Sands In Time Episode 11: All Words Are Not Equal

In this episode, Joshua looks at some terms libertarians use which express meanings they’re both in favor of and against. He also explains how, with a larger, more powerful vocabulary and understanding of language, we think better and deeper while gaining a greater understanding of ourselves and our world.

Show Notes:

Information on Murray N. Rothbard

Information on Ludwig von Mises

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Music Credit: “Med Cezir” by Hayvanlar Alemi (www.hayvanlaralemi.org)

What’s in a Name?

I used to really believe colleges and universities were meant to help individuals grasp a greater intellect. Guess not… Experience has taught me otherwise. The individual has been coerced and steadily absorbed into the mass, group think edicts of the bureaucratic institution to which they submit themselves. I’d suggest all these kids (when one cowers from and attacks language and words, I don’t believe that person qualifies as an adult) should read Orwell’s 1984. Maybe our current US Attorney General, Loretta Lynch should change her last name, it could frighten the little kiddies pretending to be grown ups. Ridiculous.

College students want the name ‘Lynch’ removed.

Family Staples

Driving home from work today, a fun 45 mile commute, one way, I was thinking about all the odd, crazy and wonderful things that made up my family while I was growing up. Most people I know understand that the term “normal family” doesn’t exist and hasn’t ever. The older I get the more I’m able to enjoy hearing about people’s unique upbringing. Family is essential to who we are, how we think and how we live. This variety is the splendor that is the human race. Each of us, in our little groups, clans, families, whatever you want to call. The make up changes from home to home but the essential essence generally remains the same.

So, specifically, I was driving along, around seventy miles per hour, thinking about my own childhood and my family. We definitely had and still have our own quirks, practically our own language. There are multitudes of staples that were both a product of our collective input but also a force that shaped who we were and are as sons (I only have two brothers), mother, fathers, brothers. The area I would eventually dwell on at mile twenty in my trek home was movies.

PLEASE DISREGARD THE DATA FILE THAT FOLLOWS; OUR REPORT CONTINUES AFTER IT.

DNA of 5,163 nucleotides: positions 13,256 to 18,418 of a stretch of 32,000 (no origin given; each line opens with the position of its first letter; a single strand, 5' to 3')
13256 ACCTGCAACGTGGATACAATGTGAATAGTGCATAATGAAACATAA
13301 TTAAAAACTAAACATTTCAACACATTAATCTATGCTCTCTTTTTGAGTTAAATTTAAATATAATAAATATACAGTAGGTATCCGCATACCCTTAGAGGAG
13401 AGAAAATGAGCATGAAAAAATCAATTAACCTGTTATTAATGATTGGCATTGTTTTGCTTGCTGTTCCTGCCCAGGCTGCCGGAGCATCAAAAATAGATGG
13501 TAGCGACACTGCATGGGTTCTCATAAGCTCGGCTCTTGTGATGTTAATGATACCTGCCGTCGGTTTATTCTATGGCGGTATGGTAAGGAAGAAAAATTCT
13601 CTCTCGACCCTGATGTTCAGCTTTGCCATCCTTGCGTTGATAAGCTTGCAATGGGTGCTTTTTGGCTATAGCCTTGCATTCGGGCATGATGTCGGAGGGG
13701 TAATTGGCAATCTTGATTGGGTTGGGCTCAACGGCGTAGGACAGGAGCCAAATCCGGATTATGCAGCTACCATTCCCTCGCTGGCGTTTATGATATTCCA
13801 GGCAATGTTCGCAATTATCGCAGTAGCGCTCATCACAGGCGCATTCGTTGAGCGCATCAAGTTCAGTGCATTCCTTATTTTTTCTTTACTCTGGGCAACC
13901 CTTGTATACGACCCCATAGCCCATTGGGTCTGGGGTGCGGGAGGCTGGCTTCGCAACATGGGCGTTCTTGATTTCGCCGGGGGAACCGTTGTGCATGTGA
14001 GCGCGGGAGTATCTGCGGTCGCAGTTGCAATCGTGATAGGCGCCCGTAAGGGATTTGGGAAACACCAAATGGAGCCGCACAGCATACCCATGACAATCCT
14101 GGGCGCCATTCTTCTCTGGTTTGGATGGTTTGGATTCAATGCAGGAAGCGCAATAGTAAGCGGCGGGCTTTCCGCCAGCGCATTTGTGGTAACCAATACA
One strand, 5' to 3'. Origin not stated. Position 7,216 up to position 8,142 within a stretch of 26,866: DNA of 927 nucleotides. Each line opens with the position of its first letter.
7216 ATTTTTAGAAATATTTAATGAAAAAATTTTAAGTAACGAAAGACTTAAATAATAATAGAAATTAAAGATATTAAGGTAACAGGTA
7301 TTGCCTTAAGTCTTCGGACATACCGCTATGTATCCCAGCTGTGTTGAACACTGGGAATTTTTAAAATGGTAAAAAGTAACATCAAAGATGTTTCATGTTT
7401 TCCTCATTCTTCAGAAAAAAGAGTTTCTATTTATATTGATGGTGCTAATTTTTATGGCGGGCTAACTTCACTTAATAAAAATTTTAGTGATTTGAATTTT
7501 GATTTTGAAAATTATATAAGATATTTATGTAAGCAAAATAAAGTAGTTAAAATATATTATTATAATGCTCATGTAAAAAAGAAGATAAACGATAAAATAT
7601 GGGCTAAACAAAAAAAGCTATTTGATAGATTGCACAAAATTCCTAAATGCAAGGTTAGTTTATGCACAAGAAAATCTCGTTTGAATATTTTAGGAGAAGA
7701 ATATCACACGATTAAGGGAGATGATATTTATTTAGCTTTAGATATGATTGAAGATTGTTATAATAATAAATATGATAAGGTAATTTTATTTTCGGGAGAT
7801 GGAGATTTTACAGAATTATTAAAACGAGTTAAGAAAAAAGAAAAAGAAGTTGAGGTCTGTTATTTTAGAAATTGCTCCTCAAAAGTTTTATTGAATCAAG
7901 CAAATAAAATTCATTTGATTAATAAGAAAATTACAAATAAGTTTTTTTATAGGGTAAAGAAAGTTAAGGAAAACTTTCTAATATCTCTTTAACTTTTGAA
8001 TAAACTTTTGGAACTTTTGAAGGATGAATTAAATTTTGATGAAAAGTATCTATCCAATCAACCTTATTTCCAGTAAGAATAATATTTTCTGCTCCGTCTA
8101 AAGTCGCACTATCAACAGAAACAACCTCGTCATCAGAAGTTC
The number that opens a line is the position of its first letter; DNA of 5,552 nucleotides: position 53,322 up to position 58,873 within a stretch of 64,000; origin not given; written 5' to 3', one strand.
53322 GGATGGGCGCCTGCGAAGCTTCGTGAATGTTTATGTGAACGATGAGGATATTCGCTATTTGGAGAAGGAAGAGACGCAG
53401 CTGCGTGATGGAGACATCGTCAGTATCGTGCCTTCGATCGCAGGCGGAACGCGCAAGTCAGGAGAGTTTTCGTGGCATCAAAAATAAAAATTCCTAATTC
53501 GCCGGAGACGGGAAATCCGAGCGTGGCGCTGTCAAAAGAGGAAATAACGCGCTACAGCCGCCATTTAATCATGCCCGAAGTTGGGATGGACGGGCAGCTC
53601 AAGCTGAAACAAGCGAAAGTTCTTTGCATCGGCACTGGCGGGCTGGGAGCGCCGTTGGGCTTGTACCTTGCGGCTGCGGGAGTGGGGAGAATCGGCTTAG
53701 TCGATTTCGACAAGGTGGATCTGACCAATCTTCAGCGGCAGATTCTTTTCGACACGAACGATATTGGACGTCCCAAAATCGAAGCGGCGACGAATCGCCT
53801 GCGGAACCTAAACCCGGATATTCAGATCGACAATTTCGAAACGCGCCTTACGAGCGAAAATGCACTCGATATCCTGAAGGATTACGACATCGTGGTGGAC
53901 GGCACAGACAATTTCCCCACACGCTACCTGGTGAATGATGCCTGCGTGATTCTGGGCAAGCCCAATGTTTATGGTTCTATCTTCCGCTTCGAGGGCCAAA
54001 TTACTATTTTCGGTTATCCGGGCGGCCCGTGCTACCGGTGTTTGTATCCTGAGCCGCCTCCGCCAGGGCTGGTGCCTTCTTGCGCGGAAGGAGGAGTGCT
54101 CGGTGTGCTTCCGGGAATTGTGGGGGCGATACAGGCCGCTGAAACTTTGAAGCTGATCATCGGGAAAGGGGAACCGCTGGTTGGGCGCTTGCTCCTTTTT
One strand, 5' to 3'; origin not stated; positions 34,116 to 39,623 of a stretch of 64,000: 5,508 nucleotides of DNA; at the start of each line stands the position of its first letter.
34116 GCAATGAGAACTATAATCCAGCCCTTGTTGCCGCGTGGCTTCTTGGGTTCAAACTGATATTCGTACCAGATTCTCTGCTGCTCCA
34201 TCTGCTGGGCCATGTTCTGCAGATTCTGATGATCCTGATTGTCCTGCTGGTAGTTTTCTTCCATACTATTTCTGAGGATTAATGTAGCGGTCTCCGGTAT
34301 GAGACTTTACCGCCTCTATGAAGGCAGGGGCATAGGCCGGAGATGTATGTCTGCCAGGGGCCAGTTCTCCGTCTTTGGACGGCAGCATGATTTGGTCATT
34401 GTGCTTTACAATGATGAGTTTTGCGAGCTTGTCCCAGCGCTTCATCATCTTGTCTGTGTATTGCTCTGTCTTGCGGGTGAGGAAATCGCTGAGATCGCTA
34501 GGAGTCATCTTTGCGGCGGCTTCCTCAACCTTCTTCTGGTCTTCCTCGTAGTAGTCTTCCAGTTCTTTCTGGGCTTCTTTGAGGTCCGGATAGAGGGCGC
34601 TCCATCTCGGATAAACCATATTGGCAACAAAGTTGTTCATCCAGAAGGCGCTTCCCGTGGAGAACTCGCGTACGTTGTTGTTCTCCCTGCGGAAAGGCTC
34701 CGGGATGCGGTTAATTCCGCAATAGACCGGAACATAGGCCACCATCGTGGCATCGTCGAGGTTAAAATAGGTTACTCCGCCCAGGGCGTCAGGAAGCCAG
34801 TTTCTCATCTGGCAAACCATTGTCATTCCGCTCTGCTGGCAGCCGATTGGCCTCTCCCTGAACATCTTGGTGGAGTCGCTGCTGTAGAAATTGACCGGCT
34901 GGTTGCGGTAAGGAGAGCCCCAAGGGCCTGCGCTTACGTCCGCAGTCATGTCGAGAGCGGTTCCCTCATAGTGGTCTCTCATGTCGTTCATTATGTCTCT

My parents, brothers and I watched lots of movies. We were one of the very few, back in the early and mid 1980s in Detroit, MI who had HBO. It started there. We got our first VCR in 1986, if I remember correctly. From there, we started renting movies. It seemed every Saturday or Sunday morning the topic would come up: “What’s for dinner and should we get a movie or two?” We had lists of movie inventories from several video rental places. I’m not sure why the quandary took so long because it seemed we almost always settled on one of the following (I’ll probably forget some but here’s the most memorable): Starman, Alien, Aliens, Raiders of the Lost Ark, Star Trek II: The Wrath of Khan, Star Trek IV: The Voyage Home, Excalibur, Jaws, ET, Blues Brothers, Poltergeist, One Flew over the Coo-coo’s Nest, Gone with the Wind, Terminator, Terminator 2, Star Wars, Big Trouble in Little China, Rosemary’s Baby (yikes), Close Encounters of the Third Kind, Arthur, Crocodile Dundee, The Thing (John Carpenter), The Karate Kid.

Yea, there are more but those are the main ones. Why we didn’t just buy the damn VHS tapes is beyond me but I was a kid without any money so I didn’t worry about it. These films, their humor, horror, action, heroes and villains gave us topics to talk, laugh, philosophize and speculate about. They helped shape our language. All one of us had to do was make a quick reference, gesture or quote from one of those movies and the rest of us understood precisely which point was being conveyed. Movies, literature and music, hell, the arts in general do this for us. They help our brains make connections, help us plan our words and express our feelings.

Movies were just one little set of my family staples. There was and is so much more but those can be discussed at a later time. What say you? What were and are your family staples? What helps showcase the odd, unique splendor of your family?